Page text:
By Stephen English
Casey Stoner's arm-pump problems in the Qatar Grand Prix highlighted how different the new breed of 1000cc MotoGP
bikes are compared to the 800s of last year.
While the regulation changes have increased the spectacle on track, they have also created a new set of physical challenges for the riders.
Since the new bikes weigh more than the 800s, have 25% more engine capacity and produce higher top speeds, simple physics dictate that they will require more energy to accelerate, stop and turn.
With the rider playing a key element in weight distribution these forces are felt through his body with the arms and shoulders the most impacted areas. The riders all, by and large, weigh the same as last year.
“I think I'm having a little bit more trouble,” said Stoner. “Because the braking points are a little longer coming from a higher speed so we're having to be on the brakes a little bit longer and with a little bit more brake pressure.
“Under acceleration when we have grip there is also a little bit more g-force on the body so you have to keep yourself over the front a little more to try and stop the wheelie and in that way it's a little more physical.”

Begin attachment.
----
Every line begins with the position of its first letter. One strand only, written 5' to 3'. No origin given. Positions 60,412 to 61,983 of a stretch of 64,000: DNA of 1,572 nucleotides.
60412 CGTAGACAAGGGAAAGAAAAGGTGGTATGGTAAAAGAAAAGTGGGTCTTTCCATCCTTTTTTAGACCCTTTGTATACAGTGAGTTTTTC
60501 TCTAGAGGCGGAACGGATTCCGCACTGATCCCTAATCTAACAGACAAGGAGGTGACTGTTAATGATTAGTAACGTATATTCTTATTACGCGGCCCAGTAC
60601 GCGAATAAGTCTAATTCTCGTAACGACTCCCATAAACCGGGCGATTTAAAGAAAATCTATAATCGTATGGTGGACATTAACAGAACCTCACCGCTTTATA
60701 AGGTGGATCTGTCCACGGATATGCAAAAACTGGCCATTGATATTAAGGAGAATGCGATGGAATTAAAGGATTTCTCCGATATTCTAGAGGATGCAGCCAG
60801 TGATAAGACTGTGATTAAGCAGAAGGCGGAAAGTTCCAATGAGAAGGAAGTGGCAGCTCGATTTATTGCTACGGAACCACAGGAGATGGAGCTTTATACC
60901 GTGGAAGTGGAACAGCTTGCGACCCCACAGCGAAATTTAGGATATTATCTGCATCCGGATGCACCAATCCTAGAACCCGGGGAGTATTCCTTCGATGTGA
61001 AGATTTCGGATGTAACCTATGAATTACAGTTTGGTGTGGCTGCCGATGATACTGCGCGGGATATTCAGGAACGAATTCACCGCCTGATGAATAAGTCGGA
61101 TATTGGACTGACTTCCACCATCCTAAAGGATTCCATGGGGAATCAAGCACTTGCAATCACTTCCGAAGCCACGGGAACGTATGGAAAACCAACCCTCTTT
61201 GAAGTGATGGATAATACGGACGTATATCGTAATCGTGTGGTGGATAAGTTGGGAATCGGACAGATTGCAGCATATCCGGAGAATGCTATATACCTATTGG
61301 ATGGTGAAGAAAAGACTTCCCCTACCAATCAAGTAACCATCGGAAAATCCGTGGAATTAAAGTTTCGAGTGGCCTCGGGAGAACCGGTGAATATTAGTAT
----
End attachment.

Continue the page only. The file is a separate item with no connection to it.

With testing limited in the winter it was only in Qatar that a true picture of the physical differences emerged.
Anytime that the physical requirements of riding in the premier-class is discussed, Dani Pedrosa
is a focus of attention because of his diminutive frame but the Spaniard clearly enjoyed his first race aboard the 1000cc bike.
“It's always demanding [whether riding the 800 or 1000],” commented the 26 year old. “It is just the way you ride them. The 800 you had to be very precise, instead here you can sometimes be more aggressive on the brakes or in the entry to the corner.”
The change from the precise requirements of the 800 era, where riders were forced to hit the same braking and turn-in points with metronomic consistency, caused races to become processional.